Tuesday, May 22, 2012

Howard-Online @ Gig.U

"The University Community Next Generation Innovation Project, or Gig.U, is a broad-based group of over 30 leading research universities from across the United States. Drawing on America’s rich history of community-led innovation in research and entrepreneurship, Gig.U seeks to accelerate the deployment of ultra high-speed networks to leading U.S. universities and their surrounding communities. Improvements to these networks drive economic growth and stimulate a new generation of innovations addressing critical needs, such as health care and education." (This description is from Gig.U's home page)

Saturday, May 12, 2012

Commencement Address 2012

Today, May 12, 2012, was Commencement Day at Howard University, my long-time employer ... and at A&T, Winston-Salem, Tuskegee, Virginia Union, and Claflin to name a few other HBCUs. So I got to thinking, "What would I say to the happy young graduates if I were asked to give the commencement address at one of these institutions? "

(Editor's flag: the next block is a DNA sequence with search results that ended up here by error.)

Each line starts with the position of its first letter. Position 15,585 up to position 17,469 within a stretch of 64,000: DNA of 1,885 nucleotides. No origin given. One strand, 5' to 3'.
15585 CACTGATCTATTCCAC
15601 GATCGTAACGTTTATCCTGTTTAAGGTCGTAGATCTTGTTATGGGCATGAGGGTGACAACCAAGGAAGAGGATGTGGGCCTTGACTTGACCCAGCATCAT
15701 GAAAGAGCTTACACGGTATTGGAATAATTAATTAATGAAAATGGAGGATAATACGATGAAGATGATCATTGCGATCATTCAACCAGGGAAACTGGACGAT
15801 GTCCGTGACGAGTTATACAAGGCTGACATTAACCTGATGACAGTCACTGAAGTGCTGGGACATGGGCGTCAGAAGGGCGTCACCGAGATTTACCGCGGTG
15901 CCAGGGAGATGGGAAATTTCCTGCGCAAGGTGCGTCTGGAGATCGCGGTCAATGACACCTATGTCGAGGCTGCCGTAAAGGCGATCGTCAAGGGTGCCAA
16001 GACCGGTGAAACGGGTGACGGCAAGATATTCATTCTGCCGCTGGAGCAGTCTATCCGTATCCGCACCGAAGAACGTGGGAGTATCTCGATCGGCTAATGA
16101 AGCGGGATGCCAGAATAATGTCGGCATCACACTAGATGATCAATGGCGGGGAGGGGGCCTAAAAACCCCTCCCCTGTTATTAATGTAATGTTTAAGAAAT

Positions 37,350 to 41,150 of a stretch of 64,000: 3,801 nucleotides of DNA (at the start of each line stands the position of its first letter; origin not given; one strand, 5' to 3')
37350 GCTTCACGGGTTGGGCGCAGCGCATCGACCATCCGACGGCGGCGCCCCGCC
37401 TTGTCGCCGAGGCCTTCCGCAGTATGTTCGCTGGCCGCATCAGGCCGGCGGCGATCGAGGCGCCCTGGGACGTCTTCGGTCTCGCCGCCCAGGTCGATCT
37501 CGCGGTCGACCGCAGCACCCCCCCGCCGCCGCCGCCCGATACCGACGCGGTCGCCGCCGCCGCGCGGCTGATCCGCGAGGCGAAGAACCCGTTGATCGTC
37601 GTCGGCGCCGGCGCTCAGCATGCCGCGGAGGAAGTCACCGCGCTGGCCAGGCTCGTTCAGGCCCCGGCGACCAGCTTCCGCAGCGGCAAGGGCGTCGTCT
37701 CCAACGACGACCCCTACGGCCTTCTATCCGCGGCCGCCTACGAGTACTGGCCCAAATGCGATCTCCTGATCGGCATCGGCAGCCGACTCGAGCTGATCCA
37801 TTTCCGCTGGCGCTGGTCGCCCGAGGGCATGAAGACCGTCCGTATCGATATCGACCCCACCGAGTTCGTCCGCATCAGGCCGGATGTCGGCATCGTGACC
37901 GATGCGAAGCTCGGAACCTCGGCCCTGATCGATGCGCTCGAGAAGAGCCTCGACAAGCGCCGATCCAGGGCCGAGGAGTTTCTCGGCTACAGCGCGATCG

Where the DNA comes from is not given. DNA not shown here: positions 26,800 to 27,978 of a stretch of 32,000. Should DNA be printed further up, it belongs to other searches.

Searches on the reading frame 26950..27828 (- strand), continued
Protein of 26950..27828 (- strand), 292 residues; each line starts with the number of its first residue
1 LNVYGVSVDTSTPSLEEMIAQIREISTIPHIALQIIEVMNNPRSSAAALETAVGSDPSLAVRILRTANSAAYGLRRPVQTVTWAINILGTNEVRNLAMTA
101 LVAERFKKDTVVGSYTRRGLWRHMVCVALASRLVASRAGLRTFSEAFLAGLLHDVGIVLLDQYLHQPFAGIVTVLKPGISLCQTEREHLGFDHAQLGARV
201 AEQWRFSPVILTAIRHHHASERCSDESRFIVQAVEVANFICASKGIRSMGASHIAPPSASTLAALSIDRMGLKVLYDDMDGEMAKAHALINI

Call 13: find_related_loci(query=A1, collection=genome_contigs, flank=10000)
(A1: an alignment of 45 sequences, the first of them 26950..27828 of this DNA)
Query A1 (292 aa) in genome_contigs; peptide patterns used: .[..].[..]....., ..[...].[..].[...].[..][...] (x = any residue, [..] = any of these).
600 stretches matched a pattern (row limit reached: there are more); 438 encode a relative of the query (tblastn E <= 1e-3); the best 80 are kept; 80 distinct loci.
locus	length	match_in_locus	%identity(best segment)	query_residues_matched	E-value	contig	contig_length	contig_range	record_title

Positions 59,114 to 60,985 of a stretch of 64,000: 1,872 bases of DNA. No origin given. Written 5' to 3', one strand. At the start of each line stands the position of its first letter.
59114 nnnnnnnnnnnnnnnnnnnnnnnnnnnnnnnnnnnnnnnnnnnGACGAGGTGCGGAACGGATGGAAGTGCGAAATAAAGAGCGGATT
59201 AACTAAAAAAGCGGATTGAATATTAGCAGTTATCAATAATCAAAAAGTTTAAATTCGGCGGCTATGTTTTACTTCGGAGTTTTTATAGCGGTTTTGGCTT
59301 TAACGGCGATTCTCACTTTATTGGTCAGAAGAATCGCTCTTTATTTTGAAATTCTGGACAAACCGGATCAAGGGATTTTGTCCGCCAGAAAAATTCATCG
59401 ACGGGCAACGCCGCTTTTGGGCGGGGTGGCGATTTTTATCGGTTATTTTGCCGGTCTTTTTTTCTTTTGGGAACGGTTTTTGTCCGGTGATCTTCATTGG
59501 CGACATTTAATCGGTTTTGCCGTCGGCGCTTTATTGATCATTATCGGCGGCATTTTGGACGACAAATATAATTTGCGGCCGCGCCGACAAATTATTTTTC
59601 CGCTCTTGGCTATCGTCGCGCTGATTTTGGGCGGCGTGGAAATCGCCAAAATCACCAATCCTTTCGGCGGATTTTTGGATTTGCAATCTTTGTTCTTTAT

Monday, May 07, 2012


Last updated: Friday 12/13/13
A. The edX Partnership
Academia's good news last week was the announcement by Harvard University and M.I.T. that they were forming a partnership called edX that will offer online courses. Each partner will invest $30 million in this venture. (Click here for a video of their press conference.)

Tuesday, May 01, 2012

Why Are HBCUs Still Needed? -- Part IV

Keepers of the Dream
This is my fourth attempt to address this question, and each version has been more pessimistic than the last as to the likelihood that the non-HBCUs in the integrated mainstream of U.S. higher education will close the persistent academic achievement gaps -- in retention rates, graduation rates, GPAs, participation in STEM fields, etc -- between their black and non-black students. (For example, see The Education Trust's May 2012 report "Replenishing Opportunity in America") The persistence of these gaps becomes ever more ominous as the percentage of black students enrolled in non-HBCUs rises to 90 percent and beyond.